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The border between Israel and the West Bank runs for 355 kilometers, yet it remains hard to find, a green line drawn on a military map in 1949.
This green line – which runs from Galilee in the north to the Judean Desert in the south, slicing through Jerusalem – has served as the basis for all peace plans over the past three decades. It was supposed to have become the border of a future Palestinian state, but it remains an untraceable border.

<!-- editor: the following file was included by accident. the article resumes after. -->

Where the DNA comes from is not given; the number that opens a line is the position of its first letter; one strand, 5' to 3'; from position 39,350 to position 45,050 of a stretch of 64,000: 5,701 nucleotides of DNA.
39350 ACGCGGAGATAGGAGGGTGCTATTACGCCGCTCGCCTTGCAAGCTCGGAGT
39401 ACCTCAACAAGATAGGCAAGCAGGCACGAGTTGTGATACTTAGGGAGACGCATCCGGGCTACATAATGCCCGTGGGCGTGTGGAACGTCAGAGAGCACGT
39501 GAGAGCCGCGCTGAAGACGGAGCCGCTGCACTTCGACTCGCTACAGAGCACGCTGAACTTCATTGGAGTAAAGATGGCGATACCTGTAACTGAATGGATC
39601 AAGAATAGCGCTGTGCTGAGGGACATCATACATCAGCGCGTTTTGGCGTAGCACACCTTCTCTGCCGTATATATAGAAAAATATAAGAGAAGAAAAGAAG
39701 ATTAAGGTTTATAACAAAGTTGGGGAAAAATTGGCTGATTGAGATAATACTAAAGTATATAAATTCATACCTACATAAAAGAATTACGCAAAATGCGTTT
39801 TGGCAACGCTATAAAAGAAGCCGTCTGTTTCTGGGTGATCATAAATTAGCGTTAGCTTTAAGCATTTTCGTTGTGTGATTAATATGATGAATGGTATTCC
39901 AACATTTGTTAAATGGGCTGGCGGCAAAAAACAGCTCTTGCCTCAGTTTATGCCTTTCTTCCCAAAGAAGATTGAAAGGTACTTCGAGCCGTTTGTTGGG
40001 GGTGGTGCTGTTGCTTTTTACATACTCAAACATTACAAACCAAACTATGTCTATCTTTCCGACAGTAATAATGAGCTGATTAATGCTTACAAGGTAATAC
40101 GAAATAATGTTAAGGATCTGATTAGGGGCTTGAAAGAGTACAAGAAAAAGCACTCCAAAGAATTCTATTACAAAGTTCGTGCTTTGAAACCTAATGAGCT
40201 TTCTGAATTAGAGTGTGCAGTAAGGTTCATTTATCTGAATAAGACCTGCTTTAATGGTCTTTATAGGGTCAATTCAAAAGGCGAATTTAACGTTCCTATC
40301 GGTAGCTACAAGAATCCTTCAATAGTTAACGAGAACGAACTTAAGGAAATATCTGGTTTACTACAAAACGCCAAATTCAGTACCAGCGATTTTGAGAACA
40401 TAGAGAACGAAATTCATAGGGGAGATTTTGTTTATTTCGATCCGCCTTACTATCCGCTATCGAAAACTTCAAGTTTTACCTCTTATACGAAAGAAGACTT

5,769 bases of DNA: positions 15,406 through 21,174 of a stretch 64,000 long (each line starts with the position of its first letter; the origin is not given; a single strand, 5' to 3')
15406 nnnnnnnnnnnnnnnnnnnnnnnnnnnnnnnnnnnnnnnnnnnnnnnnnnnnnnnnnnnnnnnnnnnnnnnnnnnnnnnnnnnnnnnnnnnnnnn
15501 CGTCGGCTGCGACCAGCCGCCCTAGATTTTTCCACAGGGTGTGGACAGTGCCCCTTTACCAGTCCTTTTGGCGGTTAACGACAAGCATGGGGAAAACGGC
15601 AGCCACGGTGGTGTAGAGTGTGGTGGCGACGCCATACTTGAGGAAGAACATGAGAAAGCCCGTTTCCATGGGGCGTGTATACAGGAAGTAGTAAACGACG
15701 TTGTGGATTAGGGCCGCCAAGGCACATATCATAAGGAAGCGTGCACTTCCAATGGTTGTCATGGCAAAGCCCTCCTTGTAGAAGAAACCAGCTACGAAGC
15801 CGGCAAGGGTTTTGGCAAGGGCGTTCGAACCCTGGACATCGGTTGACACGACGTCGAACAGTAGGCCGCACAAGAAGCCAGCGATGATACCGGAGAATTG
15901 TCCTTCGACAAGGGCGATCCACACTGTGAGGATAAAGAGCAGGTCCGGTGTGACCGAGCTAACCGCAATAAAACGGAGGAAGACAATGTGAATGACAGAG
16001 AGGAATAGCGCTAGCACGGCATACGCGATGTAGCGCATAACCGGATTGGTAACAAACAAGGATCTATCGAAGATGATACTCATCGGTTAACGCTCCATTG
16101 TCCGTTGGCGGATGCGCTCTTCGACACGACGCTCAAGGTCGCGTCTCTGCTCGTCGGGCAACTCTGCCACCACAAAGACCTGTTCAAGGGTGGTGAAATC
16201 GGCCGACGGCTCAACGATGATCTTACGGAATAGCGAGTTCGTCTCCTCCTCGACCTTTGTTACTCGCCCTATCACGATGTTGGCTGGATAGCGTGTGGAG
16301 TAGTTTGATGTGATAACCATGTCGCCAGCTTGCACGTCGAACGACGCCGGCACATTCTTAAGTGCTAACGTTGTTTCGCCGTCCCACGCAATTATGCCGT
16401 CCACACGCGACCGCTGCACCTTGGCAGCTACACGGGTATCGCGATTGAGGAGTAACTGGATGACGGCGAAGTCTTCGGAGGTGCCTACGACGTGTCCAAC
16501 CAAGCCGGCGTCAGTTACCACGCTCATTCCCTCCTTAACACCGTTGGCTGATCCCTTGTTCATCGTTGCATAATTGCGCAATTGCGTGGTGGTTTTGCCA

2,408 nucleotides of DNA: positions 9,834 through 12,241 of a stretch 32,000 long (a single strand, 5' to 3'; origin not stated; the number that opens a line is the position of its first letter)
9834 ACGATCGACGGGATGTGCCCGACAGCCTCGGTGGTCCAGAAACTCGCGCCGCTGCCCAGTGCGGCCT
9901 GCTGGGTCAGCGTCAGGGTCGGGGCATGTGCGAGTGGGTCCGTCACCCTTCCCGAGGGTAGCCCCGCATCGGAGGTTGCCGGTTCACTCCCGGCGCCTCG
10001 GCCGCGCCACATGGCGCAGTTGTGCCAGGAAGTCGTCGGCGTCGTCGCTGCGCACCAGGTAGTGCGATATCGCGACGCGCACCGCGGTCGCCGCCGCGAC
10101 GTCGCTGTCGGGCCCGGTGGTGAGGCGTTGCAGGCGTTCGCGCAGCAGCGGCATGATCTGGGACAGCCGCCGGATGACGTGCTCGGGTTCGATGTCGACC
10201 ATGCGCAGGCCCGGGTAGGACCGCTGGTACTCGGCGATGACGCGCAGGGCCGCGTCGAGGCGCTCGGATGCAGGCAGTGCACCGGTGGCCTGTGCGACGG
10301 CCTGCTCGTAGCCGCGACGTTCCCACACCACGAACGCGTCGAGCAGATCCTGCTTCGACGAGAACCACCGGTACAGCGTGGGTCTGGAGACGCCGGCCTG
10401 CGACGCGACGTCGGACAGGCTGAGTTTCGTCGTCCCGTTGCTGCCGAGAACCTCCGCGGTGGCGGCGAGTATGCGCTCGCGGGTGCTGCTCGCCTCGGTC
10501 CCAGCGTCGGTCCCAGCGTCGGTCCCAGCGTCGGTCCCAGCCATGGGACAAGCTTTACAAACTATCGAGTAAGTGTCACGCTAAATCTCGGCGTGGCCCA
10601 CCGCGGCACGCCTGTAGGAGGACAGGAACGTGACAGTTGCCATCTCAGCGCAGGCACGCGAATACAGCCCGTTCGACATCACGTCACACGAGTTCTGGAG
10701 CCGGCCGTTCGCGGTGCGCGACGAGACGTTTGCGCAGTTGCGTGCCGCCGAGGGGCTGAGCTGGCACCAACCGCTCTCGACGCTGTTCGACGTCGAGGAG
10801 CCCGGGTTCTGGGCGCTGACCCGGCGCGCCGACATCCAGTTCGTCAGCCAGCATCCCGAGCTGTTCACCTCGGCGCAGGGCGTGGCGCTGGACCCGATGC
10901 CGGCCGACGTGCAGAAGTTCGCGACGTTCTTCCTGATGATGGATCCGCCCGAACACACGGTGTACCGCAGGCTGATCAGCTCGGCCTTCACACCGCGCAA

Since their victory in the Six-Day War in 1967, the Israelis have continually tried to redraw or erase it. They have established dozens of settlements to the east of the line, in the West Bank, and are more numerous than ever in East Jerusalem. The green line does not define the borders of a Palestinian state that remains virtual, but takes on the appearance of some very real military checkpoints that tens of thousands of Palestinians must cross every day to work in Israel. We take a look back on the upheavals over the past half-century in this region, which have made sharing the territory between Israelis and Palestinians impossible.